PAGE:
Two directors and a former solicitor banned by courts for 21 years after conspiring to remove close to £700,000 worth of property from failed caravan company.
Liberty Joseph Durant (70), Joseph Price (54) and David Alan Borland (66) appeared at Lincoln Crown Court on 12 November 2018 where in addition to the director disqualifications, they received suspended prison sentences.
The court heard that Classic Caravans Limited, based in Sleaford, Lincolnshire, was incorporated in November 2008, where it manufactured and serviced caravans.
Joseph Price became the sole director in December 2010 but only four years after first being incorporated, the company ceased trading at the beginning of October 2012 with debts of close to £220,000, triggering an insolvency process to close down the business.
Classic Caravans nominal work in progress was transferred to a new company, Carlight Trailers Limited, where Joseph Price was one of the directors and the sole shareholder was Liberty Durant.
And the day before Classic Caravans entered into formal liquidation, Joseph Price informed the liquidator that Liberty Durant owned a significant amount of Classic Caravans’ stock. This meant property totalling approximately £693,000 could not be returned as assets to the company’s creditors.
The case was referred to the Insolvency Service where investigators found that Liberty Durant had previously been disqualified in 2011 for six years in relation to a separate company and should not have been acting in the management of a company.
Investigators also found that before Classic Caravans was going to be wound-up, Liberty Durant and Joseph Price conspired with former solicitor David Alan Borland, trading under the name DAB Legal Services, to produce a fraudulent ‘Contract of Sale’.
The fake sales contract enabled Liberty Durant to claim ‘retention of title’ on Classic Caravans stock that should have been used by the liquidator to repay Classic Caravans’ creditors.
However, the sales contract was falsely back-dated to 2010, two years before the company entered into liquidation, and was proved fraudulent as one of the copies of the contract included the liquidator’s address, someone who had only been appointed in 2012.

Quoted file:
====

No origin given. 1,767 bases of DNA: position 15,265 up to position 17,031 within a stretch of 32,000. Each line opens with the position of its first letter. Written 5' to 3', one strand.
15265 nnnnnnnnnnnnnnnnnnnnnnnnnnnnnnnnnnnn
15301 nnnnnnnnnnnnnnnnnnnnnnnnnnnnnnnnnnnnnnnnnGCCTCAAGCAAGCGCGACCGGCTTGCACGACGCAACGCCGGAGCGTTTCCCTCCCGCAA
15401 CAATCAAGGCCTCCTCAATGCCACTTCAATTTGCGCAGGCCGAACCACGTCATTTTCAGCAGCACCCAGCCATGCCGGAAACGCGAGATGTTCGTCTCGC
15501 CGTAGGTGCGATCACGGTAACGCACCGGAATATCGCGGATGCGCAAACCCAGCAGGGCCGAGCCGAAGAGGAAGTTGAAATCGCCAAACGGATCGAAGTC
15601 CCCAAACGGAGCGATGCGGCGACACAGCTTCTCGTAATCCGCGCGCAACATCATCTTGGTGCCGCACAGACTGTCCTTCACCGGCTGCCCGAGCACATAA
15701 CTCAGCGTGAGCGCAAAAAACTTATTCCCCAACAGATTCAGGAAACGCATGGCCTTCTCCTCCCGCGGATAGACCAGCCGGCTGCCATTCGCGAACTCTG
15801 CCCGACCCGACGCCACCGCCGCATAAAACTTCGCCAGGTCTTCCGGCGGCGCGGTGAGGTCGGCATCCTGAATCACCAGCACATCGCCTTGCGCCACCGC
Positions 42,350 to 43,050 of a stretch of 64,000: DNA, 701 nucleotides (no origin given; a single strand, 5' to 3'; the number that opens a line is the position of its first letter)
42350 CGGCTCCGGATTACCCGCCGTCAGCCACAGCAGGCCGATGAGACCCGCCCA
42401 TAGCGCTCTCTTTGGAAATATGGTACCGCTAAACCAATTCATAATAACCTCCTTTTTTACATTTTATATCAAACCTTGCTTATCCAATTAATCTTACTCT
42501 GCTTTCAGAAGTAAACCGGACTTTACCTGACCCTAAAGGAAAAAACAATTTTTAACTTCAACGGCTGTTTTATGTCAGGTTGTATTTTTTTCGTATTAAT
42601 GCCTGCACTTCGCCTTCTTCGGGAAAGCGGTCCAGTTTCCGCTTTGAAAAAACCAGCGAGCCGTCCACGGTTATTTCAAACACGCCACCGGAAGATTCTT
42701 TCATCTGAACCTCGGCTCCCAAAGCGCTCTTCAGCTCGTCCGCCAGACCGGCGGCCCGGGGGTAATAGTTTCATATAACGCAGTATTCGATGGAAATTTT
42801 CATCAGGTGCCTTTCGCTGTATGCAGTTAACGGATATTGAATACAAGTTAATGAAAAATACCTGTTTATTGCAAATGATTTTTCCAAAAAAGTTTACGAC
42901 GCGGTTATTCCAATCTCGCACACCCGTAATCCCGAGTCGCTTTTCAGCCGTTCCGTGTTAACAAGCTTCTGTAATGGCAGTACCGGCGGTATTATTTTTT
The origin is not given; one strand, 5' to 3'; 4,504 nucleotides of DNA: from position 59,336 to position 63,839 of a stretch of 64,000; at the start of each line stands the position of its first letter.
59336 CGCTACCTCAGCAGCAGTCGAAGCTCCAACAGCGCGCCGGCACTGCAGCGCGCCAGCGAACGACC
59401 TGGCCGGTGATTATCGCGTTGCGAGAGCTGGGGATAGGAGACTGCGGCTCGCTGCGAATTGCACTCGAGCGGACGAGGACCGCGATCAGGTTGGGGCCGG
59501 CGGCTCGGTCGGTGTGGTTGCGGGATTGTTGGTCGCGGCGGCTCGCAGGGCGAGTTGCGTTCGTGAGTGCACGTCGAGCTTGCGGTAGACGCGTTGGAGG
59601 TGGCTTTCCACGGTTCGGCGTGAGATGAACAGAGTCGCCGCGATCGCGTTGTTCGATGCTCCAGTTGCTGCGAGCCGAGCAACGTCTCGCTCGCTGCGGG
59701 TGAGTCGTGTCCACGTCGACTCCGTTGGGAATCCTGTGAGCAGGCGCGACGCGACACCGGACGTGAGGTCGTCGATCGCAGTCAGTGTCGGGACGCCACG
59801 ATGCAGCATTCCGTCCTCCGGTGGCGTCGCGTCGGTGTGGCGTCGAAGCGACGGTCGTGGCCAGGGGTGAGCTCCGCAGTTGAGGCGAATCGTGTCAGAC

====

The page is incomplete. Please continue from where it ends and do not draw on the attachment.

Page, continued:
At court Liberty Durrant was given a 10-year disqualification order, a £1,000 fine and a two-year prison sentence, suspended for two years, after pleading guilty to one count of acting in contravention of a disqualification order and one count of fraud.
Joseph Price was given a 6-year disqualification order, a £1,000 fine and a 16-month prison sentence, suspended for 2 years, after pleading guilty to one count of fraud
And David Borland was given a 5-year disqualification order, a £1,000 fine and 12-month prison sentence, suspended for 2 years, after pleading guilty to one count of fraud.
Glenn Wicks, Chief Investigator for the Insolvency Service, said:
“These men cynically and ruthlessly used a forged document in an attempt to defraud creditors and to allow Liberty Durrant to act as a shadow director in breach of his disqualification. The court has shown this sort of behaviour will be dealt with severely.”
The Insolvency Service administers the insolvency regime, investigating all compulsory liquidations and individual insolvencies (bankruptcies) through the Official Receiver to establish why they became insolvent. It may also use powers under the Companies Act 1985 to conduct confidential fact-finding investigations into the activities of live limited companies in the UK. In addition, the agency deals with disqualification of directors in corporate failures, assesses and pays statutory entitlement to redundancy payments when an employer cannot or will not pay employees, provides banking and investment services for bankruptcy and liquidation estate funds and advises ministers and other government departments on insolvency law and practice.
Further information about the work of the Insolvency Service, and how to complain about financial misconduct, is available.